Architects: Grimshaw Architects
Restoration completion date: April 2012
Photography: Jim Stephenson
Location: London, UK
Cutty Sark epitomises the great age of sail; she is the last surviving tea clipper. Her remarkable story is tangible evidence of the centuries long importance of sea-trade to this country and to the growth of London as the world’s pre-eminent port and trading centre. Built as a tea clipper, where speed to market was critical, it is the combination of sail and hull form which gave Cutty Sark her edge. The hull shape is defined by the revolutionary 19th century composite iron and timber shipbuilding technique.
A comprehensive programme of conservation began on Cutty Sark in 2004, which saw the biggest overhaul of the Grade I listed landmark for 50 years with the ship’s reopening planned to take place in 2009. The project was brought to a dramatic halt when a fire in 2007 swept through the wooden structure, causing extensive damage to the centre of the ship. The disaster caught the public’s interest and initiated a major fundraising campaign, enabling the project not only to be resumed at the end of 2009 but to an enhanced design brief.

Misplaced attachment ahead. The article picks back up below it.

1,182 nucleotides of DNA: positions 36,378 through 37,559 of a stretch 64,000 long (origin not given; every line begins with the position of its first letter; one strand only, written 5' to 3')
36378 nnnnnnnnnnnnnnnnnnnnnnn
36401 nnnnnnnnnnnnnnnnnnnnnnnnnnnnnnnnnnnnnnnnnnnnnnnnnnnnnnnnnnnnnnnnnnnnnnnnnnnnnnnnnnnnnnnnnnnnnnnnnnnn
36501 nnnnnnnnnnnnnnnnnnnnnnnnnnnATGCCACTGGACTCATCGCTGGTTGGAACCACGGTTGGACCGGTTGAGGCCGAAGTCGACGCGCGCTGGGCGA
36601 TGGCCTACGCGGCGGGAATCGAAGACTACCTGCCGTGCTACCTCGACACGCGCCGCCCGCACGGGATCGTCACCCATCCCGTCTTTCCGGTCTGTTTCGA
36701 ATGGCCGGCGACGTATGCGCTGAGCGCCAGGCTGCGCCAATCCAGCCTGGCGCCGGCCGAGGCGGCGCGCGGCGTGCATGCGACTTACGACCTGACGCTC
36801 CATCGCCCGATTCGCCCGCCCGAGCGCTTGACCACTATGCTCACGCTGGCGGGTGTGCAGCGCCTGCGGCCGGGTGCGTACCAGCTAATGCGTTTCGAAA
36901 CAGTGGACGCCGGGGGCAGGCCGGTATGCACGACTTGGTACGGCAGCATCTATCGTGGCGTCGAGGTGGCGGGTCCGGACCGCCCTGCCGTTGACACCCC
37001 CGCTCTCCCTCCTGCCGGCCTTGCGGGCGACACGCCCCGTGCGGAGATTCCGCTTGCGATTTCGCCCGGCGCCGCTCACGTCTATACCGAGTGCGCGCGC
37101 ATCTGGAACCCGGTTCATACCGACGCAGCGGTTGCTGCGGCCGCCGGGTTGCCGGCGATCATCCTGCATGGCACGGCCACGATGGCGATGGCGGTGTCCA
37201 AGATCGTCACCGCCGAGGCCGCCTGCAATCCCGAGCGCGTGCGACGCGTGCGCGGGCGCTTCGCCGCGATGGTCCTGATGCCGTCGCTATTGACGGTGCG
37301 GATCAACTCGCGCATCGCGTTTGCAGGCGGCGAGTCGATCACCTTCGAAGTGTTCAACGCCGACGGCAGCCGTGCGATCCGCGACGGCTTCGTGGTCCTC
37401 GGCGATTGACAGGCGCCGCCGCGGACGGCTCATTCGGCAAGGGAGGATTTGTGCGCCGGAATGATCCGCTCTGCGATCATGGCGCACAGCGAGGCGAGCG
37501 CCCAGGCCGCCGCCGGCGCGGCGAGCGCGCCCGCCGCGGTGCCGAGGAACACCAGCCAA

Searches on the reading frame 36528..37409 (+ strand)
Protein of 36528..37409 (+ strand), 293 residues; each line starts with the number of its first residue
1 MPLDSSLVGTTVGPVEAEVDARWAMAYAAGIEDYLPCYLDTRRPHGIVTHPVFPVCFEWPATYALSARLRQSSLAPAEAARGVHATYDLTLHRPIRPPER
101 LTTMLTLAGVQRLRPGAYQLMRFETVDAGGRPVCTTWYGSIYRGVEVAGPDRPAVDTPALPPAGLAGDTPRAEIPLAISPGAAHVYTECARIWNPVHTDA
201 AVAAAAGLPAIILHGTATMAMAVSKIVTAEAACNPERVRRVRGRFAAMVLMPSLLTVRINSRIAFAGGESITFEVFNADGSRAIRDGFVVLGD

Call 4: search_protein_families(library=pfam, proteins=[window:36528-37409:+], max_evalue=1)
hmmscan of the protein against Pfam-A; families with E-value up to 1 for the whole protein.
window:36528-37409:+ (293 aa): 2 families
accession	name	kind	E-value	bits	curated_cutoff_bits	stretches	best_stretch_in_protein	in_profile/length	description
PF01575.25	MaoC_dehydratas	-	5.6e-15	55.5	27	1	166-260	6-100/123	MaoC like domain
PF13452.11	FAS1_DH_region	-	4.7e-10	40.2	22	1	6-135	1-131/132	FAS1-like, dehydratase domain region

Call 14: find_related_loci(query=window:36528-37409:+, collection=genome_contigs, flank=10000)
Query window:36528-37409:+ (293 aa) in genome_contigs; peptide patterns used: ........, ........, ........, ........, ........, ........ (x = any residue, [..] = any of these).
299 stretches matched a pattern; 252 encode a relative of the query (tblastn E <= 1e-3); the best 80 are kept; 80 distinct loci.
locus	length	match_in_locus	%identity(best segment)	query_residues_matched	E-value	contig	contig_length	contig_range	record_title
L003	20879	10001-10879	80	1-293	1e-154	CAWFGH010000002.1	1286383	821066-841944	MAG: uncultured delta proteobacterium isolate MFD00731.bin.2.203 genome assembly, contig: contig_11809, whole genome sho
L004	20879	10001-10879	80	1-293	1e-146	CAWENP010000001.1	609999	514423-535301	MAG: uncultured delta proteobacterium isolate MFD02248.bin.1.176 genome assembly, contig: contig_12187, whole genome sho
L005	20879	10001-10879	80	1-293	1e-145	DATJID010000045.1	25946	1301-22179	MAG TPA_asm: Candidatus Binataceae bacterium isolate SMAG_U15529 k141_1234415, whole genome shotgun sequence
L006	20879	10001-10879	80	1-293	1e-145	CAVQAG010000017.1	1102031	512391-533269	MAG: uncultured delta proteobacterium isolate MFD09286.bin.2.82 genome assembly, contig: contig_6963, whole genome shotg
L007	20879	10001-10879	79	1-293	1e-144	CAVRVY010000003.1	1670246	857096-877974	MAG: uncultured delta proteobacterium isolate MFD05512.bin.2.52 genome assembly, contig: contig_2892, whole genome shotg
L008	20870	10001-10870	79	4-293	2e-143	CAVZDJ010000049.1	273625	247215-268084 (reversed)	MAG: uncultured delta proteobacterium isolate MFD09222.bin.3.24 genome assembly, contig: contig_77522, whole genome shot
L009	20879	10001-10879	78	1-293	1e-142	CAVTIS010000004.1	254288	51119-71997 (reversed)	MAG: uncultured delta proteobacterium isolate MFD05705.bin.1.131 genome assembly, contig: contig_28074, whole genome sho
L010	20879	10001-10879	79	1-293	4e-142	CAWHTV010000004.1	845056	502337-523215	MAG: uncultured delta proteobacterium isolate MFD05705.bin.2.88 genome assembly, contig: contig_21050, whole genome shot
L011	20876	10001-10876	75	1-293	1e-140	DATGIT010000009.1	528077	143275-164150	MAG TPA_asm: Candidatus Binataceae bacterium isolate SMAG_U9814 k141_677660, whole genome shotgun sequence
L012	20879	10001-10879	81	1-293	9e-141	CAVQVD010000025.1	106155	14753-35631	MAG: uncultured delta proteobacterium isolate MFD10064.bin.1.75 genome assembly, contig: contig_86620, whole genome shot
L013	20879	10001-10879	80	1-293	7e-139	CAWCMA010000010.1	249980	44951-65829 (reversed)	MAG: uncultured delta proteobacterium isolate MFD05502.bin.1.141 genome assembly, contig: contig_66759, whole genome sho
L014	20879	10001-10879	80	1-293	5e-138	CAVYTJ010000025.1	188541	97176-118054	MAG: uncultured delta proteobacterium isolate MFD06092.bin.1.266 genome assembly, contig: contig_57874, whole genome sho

The new design proposed raising the 963 tonnes Cutty Sark three metres within the dry berth. The dry berth was created in the 1950s, and purpose built in mass concrete on a former bomb site to house Cutty Sark when she was brought to Greenwich from Shadwell Basin. The ship was floated down the Thames, and manoeuvred into the berth before the end was sealed and the water drained to allow her to rest on the berth’s floor. In order to deliver this new conservation solution, within the constraints of the dry berth, it demanded that the new interventions had to respect, repair and adapt to the original fabric of the ship.